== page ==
The Utah Jazz have signed power forward Derrick Favors to a four-year contract extension worth $49 million. Favors, 22, was selected No. 3 overall in the 2010 NBA draft and was a critical piece in the infamous Deron Williams trade between Utah and the Brooklyn Nets.
There’s undeniable reason for skepticism, but the numbers say that Favors is worth the long-term investment.
With Paul Millsap signing with the Atlanta Hawks and Al Jefferson joining the Charlotte Bobcats, the Jazz will now move forward with a pair of Top 5 draft choices as their interior of the future: Favors and center Enes Kanter. Paired with 2013 lottery pick Trey Burke and versatile swingman Gordon Hayward, Utah has a bright future.
The Jazz just locked up their most promising piece with a huge deal.
In terms of offensive production, interior players are no longer judged solely for their scoring prowess or low-post abilities. The myth of the center position dying is overstated, but generally speaking, big men in today’s NBA are valued for two things above all else: protecting the rim and crashing the boards.
It just so happens that Favors is displaying elite upside in both areas.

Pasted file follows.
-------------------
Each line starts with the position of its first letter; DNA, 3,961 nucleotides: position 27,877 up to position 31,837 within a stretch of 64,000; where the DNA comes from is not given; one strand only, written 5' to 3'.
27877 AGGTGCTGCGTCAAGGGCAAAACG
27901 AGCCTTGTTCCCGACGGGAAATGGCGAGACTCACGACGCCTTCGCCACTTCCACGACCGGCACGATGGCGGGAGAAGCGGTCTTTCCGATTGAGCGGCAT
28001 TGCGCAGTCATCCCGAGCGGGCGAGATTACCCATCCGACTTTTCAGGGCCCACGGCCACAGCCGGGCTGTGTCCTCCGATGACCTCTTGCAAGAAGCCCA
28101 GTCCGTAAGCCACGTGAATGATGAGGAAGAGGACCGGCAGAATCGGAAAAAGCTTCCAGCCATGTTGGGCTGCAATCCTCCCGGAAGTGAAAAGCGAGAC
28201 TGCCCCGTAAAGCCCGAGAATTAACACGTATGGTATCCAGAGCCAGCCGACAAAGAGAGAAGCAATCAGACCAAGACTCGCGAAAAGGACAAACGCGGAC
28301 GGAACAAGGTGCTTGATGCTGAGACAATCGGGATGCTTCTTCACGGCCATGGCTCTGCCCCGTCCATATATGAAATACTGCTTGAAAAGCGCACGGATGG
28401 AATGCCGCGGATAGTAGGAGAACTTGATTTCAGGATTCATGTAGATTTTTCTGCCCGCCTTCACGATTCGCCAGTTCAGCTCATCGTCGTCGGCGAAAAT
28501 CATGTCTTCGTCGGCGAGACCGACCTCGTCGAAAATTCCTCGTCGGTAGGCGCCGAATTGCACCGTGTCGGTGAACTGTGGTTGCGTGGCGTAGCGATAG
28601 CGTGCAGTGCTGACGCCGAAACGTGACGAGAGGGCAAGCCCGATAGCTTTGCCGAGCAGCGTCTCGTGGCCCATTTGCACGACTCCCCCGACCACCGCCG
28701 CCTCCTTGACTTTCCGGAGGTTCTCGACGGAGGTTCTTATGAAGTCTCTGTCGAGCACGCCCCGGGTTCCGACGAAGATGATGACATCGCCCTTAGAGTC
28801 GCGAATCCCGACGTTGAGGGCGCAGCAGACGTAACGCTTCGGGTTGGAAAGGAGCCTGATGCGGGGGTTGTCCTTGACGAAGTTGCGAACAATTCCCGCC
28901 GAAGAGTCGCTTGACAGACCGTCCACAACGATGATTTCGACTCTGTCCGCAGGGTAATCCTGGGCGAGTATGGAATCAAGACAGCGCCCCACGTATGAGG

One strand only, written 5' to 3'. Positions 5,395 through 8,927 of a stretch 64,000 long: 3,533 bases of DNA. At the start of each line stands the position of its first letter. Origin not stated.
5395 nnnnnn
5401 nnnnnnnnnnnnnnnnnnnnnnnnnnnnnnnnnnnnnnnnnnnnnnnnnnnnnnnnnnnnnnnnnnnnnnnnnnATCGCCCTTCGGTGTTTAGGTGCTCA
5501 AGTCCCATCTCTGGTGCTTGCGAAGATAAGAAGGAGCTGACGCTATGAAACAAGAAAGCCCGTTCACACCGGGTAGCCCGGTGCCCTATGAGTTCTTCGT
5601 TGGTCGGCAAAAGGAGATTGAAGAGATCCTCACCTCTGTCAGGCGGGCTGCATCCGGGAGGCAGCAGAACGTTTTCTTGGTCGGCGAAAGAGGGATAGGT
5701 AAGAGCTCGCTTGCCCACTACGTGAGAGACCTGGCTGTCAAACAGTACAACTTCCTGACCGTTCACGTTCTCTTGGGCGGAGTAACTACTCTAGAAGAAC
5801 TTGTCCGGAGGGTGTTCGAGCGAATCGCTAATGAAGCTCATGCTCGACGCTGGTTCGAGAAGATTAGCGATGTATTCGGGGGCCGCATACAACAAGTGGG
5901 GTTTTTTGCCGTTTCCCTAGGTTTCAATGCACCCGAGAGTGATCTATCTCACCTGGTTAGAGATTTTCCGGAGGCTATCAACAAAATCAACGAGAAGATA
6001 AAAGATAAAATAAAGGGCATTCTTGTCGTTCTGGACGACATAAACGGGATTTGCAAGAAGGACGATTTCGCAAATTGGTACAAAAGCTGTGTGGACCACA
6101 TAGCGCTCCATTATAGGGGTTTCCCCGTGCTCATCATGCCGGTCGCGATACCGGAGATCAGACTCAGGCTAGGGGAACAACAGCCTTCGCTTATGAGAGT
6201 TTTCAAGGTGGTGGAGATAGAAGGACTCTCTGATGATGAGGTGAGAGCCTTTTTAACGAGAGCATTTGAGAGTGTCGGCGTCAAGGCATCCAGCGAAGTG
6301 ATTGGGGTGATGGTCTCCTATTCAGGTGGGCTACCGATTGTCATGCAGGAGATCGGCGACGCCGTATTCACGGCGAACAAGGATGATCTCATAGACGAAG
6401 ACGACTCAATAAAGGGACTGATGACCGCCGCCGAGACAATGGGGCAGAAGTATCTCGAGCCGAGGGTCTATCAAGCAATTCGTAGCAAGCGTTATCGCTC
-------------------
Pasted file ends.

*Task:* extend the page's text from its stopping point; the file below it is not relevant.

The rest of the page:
In 2012-13, the Jazz allowed an average of 96.1 points per 48 minutes when Favors was on the floor and 99.0 when he was on the bench. Utah also averaged 14.4 offensive rebounds per 48 minutes with Favors on the floor and 10.9 when the former Georgia Tech star was sitting.
Individually, he posted marks of 9.4 points, 7.1 rebounds, 1.0 assist, 1.7 blocks and 0.9 steals in 23.2 minutes of action. After the All-Star break, Favors upped those numbers to 9.6 points, 8.5 rebounds and 2.1 blocks in 25.4 minutes .
Defensively, that’s what you call approaching elite — which is why coach Tyrone Corbin has one of the leading candidates for Most Improved Player.
When it was all said and done last season, Favors was one of 14 players to average at least 7.0 rebounds and 1.5 blocks per game. Most impressively, Favors and Andre Drummond were the only two players to post those numbers while playing less than 27.0 minutes per contest.
Favors finished the 2012-13 season at No. 13 in blocks per game, No. 12 in rebounds per 48 minutes and No. 7 in blocks per 48. Despite rarely seeing consistent playing time, Favors has developed into a rising star on defense and a developing force offensively.